Drugmakers angle for advantage in treating diabetes
By Deena Beasley
SAN DIEGO (Reuters) - Obesity and longevity have helped make diabetes an epidemic in much of the world, and drugmakers are jockeying to make sure their medicines are used early and often.
Companies including Sanofi and Eli Lilly aim to introduce new classes of drugs that could further extend treatment options, and potentially their market share.
Once diagnosed, people with type 2 diabetes are commonly treated with generic drugs, followed by several different classes of branded pills, injected medicines and eventually insulin.
Some major pharmaceutical players are trying to gain an earlier foothold in that succession of treatment as the market for such drugs has grown dramatically, with global incidence of diabetes reaching nearly 350 million cases over the last 30 years.
At the American Diabetes Association meeting in San Diego this week, Boehringer Ingelheim Pharmaceuticals and Lilly promoted their new oral drug, Tradjenta, as a better option for a patient's next line of defense after generics. Tradjenta, also known as linagliptin, is a member of a class of oral drugs known as DPP-4 inhibitors.
"Our focus is to be the first product to be added to metformin," said John Smith, head of clinical development and medical affairs at Boehringer. Metformin is the generic pill initially prescribed for many diabetes patients.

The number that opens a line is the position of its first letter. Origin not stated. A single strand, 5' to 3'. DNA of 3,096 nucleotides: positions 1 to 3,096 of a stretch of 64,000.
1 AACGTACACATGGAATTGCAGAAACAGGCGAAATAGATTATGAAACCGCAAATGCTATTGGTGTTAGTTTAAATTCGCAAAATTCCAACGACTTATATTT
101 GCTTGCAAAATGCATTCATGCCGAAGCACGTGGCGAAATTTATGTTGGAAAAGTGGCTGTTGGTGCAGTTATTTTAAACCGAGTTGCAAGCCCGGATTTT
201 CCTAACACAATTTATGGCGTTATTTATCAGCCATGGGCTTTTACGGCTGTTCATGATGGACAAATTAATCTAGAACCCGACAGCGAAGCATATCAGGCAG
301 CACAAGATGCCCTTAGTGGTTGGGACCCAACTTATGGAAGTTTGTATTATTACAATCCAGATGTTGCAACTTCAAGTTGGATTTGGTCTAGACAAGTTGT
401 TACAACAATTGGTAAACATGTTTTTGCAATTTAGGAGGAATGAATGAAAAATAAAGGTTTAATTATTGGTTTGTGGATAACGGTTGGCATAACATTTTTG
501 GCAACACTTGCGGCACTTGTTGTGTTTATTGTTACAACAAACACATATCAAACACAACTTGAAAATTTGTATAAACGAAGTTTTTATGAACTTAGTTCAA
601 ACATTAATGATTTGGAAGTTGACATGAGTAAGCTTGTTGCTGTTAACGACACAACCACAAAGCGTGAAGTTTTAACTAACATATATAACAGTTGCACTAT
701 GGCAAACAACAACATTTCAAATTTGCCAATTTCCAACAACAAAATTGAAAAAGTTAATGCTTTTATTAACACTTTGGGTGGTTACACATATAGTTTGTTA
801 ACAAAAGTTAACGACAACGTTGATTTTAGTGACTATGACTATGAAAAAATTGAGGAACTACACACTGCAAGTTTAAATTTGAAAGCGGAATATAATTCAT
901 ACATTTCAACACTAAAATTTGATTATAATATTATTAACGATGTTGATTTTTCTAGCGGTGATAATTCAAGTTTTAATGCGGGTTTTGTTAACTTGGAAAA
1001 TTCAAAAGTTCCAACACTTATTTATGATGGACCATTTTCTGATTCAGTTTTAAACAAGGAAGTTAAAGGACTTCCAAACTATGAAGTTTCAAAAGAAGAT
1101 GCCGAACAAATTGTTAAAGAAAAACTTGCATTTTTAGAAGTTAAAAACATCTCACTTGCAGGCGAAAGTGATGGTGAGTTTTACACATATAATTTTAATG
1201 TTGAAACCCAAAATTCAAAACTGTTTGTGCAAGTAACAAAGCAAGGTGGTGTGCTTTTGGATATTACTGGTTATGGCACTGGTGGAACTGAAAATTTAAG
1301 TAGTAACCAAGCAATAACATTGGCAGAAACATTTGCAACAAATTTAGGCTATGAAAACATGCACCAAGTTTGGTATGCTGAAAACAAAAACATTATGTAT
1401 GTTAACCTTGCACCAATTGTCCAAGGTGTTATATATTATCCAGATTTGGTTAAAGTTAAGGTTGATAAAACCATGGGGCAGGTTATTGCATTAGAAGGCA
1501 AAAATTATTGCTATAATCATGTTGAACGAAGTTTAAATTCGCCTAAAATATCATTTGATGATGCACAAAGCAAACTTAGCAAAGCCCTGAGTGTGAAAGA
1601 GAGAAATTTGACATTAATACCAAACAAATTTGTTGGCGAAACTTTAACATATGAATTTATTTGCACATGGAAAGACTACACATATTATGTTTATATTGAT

That goal may be helped by the fact that another class of branded diabetes drugs may be falling out of favor. Since patients now live for decades with diabetes, the safety profile of treatments has become even more important. Drugmakers face increased scrutiny of cardiovascular and cancer risks.
"Patients with type 2 diabetes are living longer, so there is a higher incidence of other problems," said Dr. Joel Zonszein, director of the clinical diabetes center at Montefiore Medical Center in New York.
Top-selling diabetes drug Actos, marketed by Takeda Pharmaceutical Co , is a high-profile example of the safety concerns. Recent data on the drug, with nearly $5 billion in annual sales, linked it to increased risk of bladder cancer if used for more than a year.
U.S. health officials added that information to the drug's label, while France and Germany suspended Actos sales.
Actos is a thiazolidinedione -- shortened to TZD or glitazone -- designed to lower the body's insulin resistance, the underlying problem for people with type 2 diabetes.
Earlier versions of glitazones caused serious liver damage for some people and were withdrawn from the market. Avandia, a member of the same class sold by GlaxoSmithKline , has been linked to heart risks.
For Actos, "it is too early to say" whether the preliminary findings have had an impact on sales, said Dr. Robert Spanheimer, Takeda's vice president, medical and scientific affairs. He said full results from the Actos safety trial will be available in 2013.
ORAL DRUGS SEEN AS MOST CONVENIENT
Global sales of diabetes medicines totaled $35 billion last year and could rise to as much as $48 billion by 2015, according to research firm IMS Health, driven by increased prevalence and treatment, especially in countries such as China, India, Mexico and Brazil.